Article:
The Story of Hip Hop

The Story of Hip Hop : From Africa to America, Sugarhill to Eminem

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This volume provides a history of rap music from its West African roots to slavery, spritual and work songs through to today's rap artists like Eminem, Snoop, Puff Daddy, and Missy. The book shows how the first explosive rap hit evolved into the contemporary hip-hop scene.
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Product details

  • 12-17
  • Paperback | 176 pages
  • 128 x 198 x 12mm | 143g
  • Penguin Books Ltd
  • Puffin Books
  • London, United Kingdom
  • illustrations, glossary, bibliography, index
  • 0141314362
  • 9780141314365

About Jim Haskins

James Haskins is a highly-esteemed chronicler of Africana American history and has written more than a hundred books. He is a Professor at the University of Florida.
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Review Text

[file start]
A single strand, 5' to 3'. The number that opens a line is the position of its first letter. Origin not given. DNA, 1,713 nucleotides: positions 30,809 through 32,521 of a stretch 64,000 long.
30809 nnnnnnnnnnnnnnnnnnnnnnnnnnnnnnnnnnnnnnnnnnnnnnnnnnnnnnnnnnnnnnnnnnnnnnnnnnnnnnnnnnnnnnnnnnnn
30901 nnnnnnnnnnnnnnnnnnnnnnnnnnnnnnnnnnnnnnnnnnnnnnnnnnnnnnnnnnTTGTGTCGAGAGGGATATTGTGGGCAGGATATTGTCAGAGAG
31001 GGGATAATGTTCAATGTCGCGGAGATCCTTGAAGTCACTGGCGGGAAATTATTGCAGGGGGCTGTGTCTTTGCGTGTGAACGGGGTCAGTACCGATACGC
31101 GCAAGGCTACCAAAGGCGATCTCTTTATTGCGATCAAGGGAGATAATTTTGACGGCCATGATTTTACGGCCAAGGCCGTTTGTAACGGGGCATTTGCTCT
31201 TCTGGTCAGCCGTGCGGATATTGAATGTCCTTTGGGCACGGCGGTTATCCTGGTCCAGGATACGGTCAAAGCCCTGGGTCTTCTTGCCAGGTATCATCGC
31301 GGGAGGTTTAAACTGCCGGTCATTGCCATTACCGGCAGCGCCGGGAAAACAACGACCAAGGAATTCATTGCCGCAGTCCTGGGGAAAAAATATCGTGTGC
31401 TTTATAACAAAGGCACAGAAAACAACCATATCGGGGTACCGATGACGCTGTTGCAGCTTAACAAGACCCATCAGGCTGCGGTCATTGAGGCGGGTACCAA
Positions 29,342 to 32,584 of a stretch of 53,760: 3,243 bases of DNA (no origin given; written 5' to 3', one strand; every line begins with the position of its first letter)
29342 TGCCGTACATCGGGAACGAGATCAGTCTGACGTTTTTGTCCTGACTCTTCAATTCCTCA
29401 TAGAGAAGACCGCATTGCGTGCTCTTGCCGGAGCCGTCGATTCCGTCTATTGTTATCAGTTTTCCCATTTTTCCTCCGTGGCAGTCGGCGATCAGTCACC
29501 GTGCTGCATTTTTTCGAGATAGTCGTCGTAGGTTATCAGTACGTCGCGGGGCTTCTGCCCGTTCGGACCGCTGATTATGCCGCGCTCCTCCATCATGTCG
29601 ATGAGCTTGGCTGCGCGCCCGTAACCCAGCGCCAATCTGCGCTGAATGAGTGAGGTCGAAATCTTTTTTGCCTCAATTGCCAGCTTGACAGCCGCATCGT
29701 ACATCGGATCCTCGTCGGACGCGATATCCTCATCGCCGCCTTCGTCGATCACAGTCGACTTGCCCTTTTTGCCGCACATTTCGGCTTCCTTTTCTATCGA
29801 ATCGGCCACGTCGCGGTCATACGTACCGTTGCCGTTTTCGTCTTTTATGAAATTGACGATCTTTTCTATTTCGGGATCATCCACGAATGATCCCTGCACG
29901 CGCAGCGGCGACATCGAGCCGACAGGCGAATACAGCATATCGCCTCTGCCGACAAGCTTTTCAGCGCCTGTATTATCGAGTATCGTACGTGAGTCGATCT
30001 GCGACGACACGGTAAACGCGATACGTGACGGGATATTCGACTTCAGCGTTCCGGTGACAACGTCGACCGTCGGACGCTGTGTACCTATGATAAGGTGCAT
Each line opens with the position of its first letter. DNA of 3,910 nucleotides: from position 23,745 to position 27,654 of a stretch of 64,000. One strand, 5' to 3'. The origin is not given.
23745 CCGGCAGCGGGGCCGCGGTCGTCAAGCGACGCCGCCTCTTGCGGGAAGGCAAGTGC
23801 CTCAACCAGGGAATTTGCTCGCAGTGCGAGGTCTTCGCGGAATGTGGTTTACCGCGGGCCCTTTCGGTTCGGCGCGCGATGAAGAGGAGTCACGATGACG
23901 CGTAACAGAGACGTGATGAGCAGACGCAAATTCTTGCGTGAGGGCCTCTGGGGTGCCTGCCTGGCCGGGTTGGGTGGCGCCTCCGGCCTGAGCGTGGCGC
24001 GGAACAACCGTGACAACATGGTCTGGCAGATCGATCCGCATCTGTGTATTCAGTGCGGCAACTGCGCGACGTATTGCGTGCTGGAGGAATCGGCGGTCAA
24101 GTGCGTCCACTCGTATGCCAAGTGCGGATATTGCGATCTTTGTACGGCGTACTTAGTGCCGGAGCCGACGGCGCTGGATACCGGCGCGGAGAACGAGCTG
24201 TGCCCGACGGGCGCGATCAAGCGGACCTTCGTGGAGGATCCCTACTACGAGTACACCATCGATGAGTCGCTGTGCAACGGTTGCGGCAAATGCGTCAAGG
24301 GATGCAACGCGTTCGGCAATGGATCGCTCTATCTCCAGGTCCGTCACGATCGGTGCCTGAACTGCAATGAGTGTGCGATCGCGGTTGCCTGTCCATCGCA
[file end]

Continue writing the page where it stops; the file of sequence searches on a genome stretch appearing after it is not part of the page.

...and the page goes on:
Hip-hop is not just a music style; it is a whole lifestyle. Although to the casual observer it might seem that the likes of Eminem, Missy and Snoop emerged overnight from nowhere, rap actually has a long history of development. As a musical tradition it has its roots not in America, but in the African continent of hundreds of years ago. At that time music making was the province of professional storytellers and singers called griots, who performed against a background of drums and other rhythmic instruments. They carried the history of their tribes within their music and this oral tradition was transported, via the slave markets, to the New World. Ragtime, the blues and Dixieland jazz were all evolutions of this original formula. Each type of music gained popularity first with a black audience, then increasingly with a white one. Rhythm and blues, rock and roll and Motown were all further stops along the way that have led directly to the contemporary rap scene, and hip-hop culture now encompasses the club and street parties, music, clothes and break dancing. Using his background as an expert in African-American history, James Haskins has written an accessible and entertaining guide to hip-hop. It's a rich journey that never fails to fascinate with its insights into the rise of a modern music phenomenon. Haskins never makes the mistake of allowing his voice to take on a patronising tone and always avoids treating his subject in a frivolous manner. Nor does he overuse exclusive jargon or slang. In spite of accusations that rap is a merely a passing fad, Haskins has understood its importance within the long-term influence of African American music. This is a serious study and deservedly so. (Kirkus UK)
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